Beijing's propaganda machine has outwitted the United Nations' human rights chief on her visit to China, campaigners say, leaving the envoy accused of playing a role in whitewashing abuses against minorities in Xinjiang.
Michelle Bachelet's long-planned trip this week has taken her to the far-western region where Beijing is accused of imprisoning over one million Uyghurs and other Muslim minorities, forcibly sterlising women and running labour camps that fuel global supply chains.
The United States and multiple western lawmakers have labelled the actions a "genocide" – allegations vehemently denied by China which says it has only conducted necessary security operations to squash extremism and beef up development.
Bachelet has come under fire from rights groups and Uyghurs overseas, who say she has been suckered into a slickly choreographed Communist Party tour including a conversation with President Xi Jinping later portrayed in state media as a mutual endorsement of China's high ideals on rights.
The UN envoy is due to give press briefing late Saturday as her trip ends.
She is expected to be quizzed on her access to Uyghur residents and detention facilities in Xinjiang, giving her a final chance while inside China to address the allegations of abuse.
It is "as clear as day" that China has so far used the visit "to promote its own narrative and defend its poor human rights record", said Alkan Akad, a China researcher at Amnesty.
The goal is "to show the world that it can bend a top UN human rights official – and thus the very concept of human rights – to its will," said Maya Wang, senior China researcher at Human Rights Watch.
London-based Uyghur activist Rahima Mahmut slammed the visit as "window dressing."
"This is not the neutral, independent, unfettered investigation that we were promised," she told AFP.
Instead, Beijing was seeking "a free pass to continue carrying out repression, surveillance, torture and genocide against communities like mine," she added.
Speak out, or stay away
Bachelet has been in Xinjiang since Tuesday with her office saying she planned to visit the regional capital Urumqi and the ancient Silk Road city of Kashgar.
Yet the hard details of what she saw and who she met have been largely withheld on a trip carried out in a "closed loop" by order of Beijing, ostensibly due to Covid risks.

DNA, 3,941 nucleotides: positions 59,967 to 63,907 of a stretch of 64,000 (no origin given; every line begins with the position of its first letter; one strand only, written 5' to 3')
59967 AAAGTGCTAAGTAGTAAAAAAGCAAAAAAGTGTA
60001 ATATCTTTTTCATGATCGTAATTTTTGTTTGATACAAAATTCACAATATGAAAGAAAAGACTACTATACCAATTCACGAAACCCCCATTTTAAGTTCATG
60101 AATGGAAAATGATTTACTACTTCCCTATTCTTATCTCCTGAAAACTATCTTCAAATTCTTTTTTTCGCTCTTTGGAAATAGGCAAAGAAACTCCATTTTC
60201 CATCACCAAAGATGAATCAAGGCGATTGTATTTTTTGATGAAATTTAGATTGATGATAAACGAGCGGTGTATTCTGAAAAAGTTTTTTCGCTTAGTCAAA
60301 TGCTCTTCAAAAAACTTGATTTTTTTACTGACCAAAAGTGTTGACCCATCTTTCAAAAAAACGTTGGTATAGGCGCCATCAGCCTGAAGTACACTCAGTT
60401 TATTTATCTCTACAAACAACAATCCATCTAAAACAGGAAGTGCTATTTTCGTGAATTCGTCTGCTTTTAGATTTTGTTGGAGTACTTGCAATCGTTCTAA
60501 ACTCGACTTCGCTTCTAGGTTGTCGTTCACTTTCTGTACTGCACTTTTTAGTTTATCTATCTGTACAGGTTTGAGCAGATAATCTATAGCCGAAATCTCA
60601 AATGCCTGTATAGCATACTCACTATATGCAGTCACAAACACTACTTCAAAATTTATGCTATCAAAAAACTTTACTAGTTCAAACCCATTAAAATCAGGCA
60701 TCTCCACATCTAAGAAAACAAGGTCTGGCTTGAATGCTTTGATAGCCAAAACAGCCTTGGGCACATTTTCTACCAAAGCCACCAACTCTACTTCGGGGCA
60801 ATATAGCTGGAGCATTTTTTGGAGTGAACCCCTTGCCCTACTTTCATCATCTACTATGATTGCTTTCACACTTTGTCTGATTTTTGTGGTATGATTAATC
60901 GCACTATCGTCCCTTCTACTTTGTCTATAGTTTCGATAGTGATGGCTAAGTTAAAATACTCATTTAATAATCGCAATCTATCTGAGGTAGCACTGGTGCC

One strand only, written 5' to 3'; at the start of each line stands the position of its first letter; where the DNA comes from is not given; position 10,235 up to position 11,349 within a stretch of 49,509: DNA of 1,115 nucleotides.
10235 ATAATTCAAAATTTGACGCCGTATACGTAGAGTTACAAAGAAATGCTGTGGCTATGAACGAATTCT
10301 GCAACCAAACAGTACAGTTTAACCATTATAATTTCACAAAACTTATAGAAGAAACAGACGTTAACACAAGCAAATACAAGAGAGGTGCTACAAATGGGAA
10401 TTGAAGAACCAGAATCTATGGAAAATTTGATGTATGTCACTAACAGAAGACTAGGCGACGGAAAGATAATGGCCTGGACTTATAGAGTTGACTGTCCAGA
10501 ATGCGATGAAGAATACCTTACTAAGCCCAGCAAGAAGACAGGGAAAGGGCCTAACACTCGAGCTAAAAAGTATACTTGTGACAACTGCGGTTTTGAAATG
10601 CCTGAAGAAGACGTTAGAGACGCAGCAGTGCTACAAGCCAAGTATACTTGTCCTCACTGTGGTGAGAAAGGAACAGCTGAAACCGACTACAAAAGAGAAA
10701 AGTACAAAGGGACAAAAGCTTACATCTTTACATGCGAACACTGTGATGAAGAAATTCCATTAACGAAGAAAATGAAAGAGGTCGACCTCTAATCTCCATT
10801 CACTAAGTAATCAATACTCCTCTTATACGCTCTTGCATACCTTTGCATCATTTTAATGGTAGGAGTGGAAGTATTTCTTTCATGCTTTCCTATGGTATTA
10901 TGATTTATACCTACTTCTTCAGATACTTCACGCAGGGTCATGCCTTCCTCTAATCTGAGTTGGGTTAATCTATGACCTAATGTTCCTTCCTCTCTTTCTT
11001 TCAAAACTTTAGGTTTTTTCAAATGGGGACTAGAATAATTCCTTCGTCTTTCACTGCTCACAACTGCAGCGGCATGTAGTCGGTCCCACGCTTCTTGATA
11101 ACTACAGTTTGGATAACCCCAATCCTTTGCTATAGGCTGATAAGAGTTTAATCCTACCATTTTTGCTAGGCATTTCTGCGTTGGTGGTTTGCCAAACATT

China has filled the information vacuum, with state media running gleeful readouts of meetings between her and Xi as well as Foreign Minster Wang Yi.
They reported that Bachelet said she "admired China's efforts and achievements in ... protecting human rights" during the virtual call with Xi.
A spokesperson for Bachelet did not confirm whether the reports were accurate when contacted by AFP, instead saying the UN would not publish readouts of bilateral meetings.
A later, hurried "clarification" by the UN stopped short of denying that she had praised China's rights record. But neither side mentioned Xinjiang in their readouts.
Norway-based Uyghur activist Abduweli Ayup said he was "disappointed" that Bachelet had appeared to allow Beijing to "misinterpret" her words.
"They have already used [her] for propaganda," he told AFP.
While it is unclear what she was able to see in Xinjiang, Bachelet was presented with a book of Xi's quotations on human rights – images that were circulated widely across Chinese media.
A steady drip-feed of state media articles timed with her visit have also lauded Xinjiang's economic development and rising incomes.
China rejects all criticism of its policies in Xinjiang and frequently slams those it deems to have waded into its internal affairs.
Beijing has denied that Bachelet's trip is an investigation, saying it is a chance to "clarify misinformation."
It is the first trip to China by the UN's top rights envoy in 17 years and comes after painstaking negotiations over the parameters of her visit, which the UN says is neither a fact-finding mission nor a probe.
The notion that Beijing would not use the visit to "put forth its own narrative" on human rights is "for the birds", said Steve Tsang, director of the SOAS China Institute.
"She must have the political courage and integrity to speak out when her words and her visit are being distorted," he said. "If she is not prepared and able to do so, she should not visit."
by Helen Roxburgh & Matthew Walsh, AFP